Happy Winter Solstice 2009!

Let it Snow

You would think I’d be done with cool snow-themed links by now, right?  Nope.

Guide to Snowflakes from CalTech.  Great chart of the immense variety of snow crystal shapes, with neat pictures by Ken Libbrecht and descriptions of some of the conditions needed to form specific kinds of snowflakes.  This is just one page out of a pretty impressive site all about snow and frost.  Well worth exploring.  (One of my favorite accidental discoveries on this site was the page on how to make snowflake fossils.)

Solstice: the day the sun stands still (from the Latin)

Newgrange at Solstice

Newgrange at Solstice, from Fodors.com (Click for original page)

Find all kinds of cool facts about the solstice today from National Geographic (you’ve all noticed I love these guys by now, I should hope?) I particularly enjoyed the mention of Newgrange, an incredibly cool Stone Age monument/tomb in Ireland which is 1000 years older than Stonehenge.  When it was built, it was designed to exactly align with the winter solstice dawn.  I visited it in summer, and it was still impressive then.

Here we come a wassailing

What’s the solstice without a touch of celebration? Despite my general fondness towards things historical, I haven’t tried either of these recipes yet.  However, they look delicious and have very positive reviews, so taste at your own discretion.

Kid-Safe Recipe

High Octane Recipe

Happy Holidays to all! This blog will be going on vacation until Jan. 2nd, 2010.  May you and yours be safe, warm, merry, and curious this holiday season.

The Past in Motion

This does not, I suppose, technically qualify as archaeology.

However, in the theme of really-cool-bygone-stuff, I bring you: The Animated Bayeux Tapestry.

This is no substitute for getting to see the real thing–the sheer immensity of this tapestry just does not convey on a video clip.  However, it’s a cunning piece of animation, and the foley artist involved clearly had a lot of fun with everything from the feasting noises to the horses to the ‘guuuuh’ and ‘gack’ sounds of battle.  And if you’re looking for a way to liven up the story of 1066 and the Norman Conquest, this is a fun way to go about it.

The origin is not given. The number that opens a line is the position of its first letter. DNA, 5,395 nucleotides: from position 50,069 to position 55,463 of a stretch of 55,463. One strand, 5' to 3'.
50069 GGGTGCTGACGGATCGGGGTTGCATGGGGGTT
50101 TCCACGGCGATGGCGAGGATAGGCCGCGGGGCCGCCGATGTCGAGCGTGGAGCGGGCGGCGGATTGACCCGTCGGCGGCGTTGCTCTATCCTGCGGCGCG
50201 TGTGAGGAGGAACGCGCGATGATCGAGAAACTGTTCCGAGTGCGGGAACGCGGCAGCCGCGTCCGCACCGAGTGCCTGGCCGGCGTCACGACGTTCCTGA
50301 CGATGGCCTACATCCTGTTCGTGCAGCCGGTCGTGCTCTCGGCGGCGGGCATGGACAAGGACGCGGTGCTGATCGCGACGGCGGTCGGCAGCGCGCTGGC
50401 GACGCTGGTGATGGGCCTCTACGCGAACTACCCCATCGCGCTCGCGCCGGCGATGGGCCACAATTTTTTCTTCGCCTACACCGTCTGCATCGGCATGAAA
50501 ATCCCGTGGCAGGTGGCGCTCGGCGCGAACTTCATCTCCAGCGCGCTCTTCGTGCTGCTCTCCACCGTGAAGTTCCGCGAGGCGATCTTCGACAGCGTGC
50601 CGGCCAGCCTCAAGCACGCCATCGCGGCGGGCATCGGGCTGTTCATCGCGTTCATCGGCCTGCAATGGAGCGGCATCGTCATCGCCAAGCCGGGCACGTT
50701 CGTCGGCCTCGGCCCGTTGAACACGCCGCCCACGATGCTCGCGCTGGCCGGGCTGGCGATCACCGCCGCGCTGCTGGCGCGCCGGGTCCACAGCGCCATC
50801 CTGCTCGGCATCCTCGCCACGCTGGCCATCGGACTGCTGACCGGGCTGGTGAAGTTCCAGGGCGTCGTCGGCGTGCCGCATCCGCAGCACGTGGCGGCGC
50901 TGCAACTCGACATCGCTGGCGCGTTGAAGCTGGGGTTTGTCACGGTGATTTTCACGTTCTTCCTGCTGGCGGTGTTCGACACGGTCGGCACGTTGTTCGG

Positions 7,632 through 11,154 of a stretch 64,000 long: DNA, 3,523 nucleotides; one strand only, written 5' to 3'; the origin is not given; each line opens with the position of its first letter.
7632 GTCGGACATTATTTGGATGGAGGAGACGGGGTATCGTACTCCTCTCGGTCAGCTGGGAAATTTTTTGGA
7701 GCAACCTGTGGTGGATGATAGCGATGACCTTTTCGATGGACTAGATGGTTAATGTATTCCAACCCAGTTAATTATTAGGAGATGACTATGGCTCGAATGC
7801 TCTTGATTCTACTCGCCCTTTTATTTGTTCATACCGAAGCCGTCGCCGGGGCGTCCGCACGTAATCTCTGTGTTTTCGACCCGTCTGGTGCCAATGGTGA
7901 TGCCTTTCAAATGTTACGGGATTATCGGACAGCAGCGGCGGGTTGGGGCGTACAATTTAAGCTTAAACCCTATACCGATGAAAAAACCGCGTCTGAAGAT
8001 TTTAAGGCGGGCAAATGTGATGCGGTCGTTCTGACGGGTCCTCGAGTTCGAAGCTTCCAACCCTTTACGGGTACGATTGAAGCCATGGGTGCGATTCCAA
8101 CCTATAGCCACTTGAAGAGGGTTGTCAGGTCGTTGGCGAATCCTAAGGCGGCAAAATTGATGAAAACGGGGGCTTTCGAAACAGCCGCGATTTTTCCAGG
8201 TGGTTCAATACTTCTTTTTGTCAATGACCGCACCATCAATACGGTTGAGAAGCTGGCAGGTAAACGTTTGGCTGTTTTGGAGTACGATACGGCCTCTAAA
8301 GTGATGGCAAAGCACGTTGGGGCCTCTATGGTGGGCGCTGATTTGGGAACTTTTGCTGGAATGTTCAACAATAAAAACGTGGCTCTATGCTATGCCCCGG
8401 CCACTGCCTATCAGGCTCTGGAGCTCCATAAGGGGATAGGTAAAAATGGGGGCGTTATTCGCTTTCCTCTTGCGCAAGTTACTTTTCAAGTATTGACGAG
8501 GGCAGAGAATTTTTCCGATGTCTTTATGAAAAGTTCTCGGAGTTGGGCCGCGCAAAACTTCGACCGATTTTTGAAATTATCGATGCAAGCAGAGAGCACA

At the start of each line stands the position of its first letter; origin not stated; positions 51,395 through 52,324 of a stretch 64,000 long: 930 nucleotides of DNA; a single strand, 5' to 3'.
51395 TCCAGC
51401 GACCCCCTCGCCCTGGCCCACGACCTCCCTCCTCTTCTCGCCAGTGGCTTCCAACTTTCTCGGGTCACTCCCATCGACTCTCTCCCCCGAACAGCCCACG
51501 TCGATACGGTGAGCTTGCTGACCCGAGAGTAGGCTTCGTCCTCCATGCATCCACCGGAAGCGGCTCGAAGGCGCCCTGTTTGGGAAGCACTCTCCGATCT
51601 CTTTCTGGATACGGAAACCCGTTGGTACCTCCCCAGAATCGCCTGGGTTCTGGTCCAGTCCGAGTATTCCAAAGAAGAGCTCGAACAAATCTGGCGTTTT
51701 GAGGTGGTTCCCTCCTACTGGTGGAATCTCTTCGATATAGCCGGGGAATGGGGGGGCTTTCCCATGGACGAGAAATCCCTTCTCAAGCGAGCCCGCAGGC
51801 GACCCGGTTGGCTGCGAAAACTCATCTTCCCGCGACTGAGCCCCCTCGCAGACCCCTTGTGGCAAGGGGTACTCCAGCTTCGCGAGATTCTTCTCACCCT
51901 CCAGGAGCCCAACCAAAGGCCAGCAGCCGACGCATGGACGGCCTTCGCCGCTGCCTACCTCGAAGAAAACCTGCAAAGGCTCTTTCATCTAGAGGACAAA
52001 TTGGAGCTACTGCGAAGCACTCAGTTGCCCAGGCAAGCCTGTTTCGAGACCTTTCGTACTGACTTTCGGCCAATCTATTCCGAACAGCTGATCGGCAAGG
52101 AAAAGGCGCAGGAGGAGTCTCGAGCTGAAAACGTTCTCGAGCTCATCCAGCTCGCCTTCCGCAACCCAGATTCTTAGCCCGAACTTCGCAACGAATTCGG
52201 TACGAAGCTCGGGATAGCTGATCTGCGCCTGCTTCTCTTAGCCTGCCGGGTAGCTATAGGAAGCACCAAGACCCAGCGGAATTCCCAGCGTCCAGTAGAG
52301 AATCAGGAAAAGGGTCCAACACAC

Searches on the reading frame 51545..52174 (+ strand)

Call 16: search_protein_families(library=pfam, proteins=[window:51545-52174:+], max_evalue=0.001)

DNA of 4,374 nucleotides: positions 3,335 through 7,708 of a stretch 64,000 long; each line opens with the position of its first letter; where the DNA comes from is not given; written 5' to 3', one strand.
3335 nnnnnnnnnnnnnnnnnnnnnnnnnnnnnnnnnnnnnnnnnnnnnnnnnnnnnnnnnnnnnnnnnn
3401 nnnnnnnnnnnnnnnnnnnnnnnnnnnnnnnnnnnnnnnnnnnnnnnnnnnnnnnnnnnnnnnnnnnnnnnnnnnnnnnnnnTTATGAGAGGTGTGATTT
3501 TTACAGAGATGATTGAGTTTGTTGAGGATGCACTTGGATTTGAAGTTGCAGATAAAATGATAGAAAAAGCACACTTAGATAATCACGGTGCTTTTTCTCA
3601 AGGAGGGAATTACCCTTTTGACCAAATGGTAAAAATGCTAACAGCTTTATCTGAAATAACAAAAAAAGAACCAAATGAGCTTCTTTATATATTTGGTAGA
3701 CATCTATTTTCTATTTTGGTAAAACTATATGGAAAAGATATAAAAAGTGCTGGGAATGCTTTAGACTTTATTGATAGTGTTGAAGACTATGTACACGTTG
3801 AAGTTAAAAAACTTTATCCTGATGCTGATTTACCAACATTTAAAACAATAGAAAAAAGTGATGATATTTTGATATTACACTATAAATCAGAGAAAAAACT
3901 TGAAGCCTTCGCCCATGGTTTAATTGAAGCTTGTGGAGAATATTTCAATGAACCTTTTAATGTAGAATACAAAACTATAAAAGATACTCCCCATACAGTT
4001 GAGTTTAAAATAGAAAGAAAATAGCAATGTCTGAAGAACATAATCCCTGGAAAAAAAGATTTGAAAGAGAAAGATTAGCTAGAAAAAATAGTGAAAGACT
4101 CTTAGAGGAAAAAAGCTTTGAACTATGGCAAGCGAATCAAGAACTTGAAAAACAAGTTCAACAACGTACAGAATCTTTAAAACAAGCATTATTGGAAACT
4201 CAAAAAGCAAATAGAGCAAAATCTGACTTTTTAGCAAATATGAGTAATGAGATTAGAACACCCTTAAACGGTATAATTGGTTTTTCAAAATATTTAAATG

Have I whetted your appetite for tapestries, Normans, or movie-making?

Britain’s Museum of Reading has a great site about the Bayeux Tapestry, including an activities page which made me grin.  [Specifically the directions on how to make your own Norman soldier’s helmet.  (Halloween, anyone?)]

If it’s the sounds that really caught your fancy, check out Paul Orselli’s great recent blog post: Exhibit Designer’s Toolkit: Creating the Sounds of Gore and Squidge

And if you’re intrigued by the illustration style of the medieval tapestry, try your hand at the Historic Tale Construction Cit (presumably pronounced ‘kit’ as all ‘c’s are hard).  Write and illustrate your own story using figures, settings, and beasts from the Bayeux Tapestry–careful, this is a hoot and dangerously addictive to those of us who grew up loving computer programs like Storybook Weaver.  The image interface is pretty sound, too–you can resize and flip the image elements, as well as type captions, with the option to create several frames, save them, email them, and submit to a visitor-created gallery.

Archaeology in the News

There’s been a lot of fun stuff going on in the world to do with archaeology!

Upcoming local event if you’re in Boston:
Next week is Archaeology Week at the Museum of Science.  Though The Discovery Museums sadly isn’t going to be there this year, we were last year and it was a blast.  I highly recommend the Fair on Friday and Saturday.  Hopefully we’ll see you there next year, too!

Awesome new discovery in England:
Just a few weeks ago, news broke of a hoard of Anglo-Saxon gold and metalwork found in a private farmer’s field by an amateur with a metal detector.  More details on Huffington Post and more pictures on National Geographic.

For kid-friendly background on the Anglo-Saxons, check out the BBC Primary History site here, including activity suggestions on the Teacher Resources page.

There aren’t a lot of metal working simulation activities out there for kids–I intend to do some playing around with aluminum foil to see if I come up with anything fun, and if I do, I’ll be sure to post it.

Buried streetlights surface on Governors Island

Buried streetlights surface on Governor's Island

Archaeology as a Character in Art:
Have you ever heard of Goverthing, the lost New York settlement last seen around the mid-1950’s?  Neither have most other people, but in a really neat confluence of art, imagination, and archaeology, visitors to Governor’s Island witnessed a dig uncovering this buried town.  Playing with the ideas of how we look at history, what we believe based on what’s buried in the ground, and just how gullible people are or aren’t, this exhibition looks like it was a lot of fun.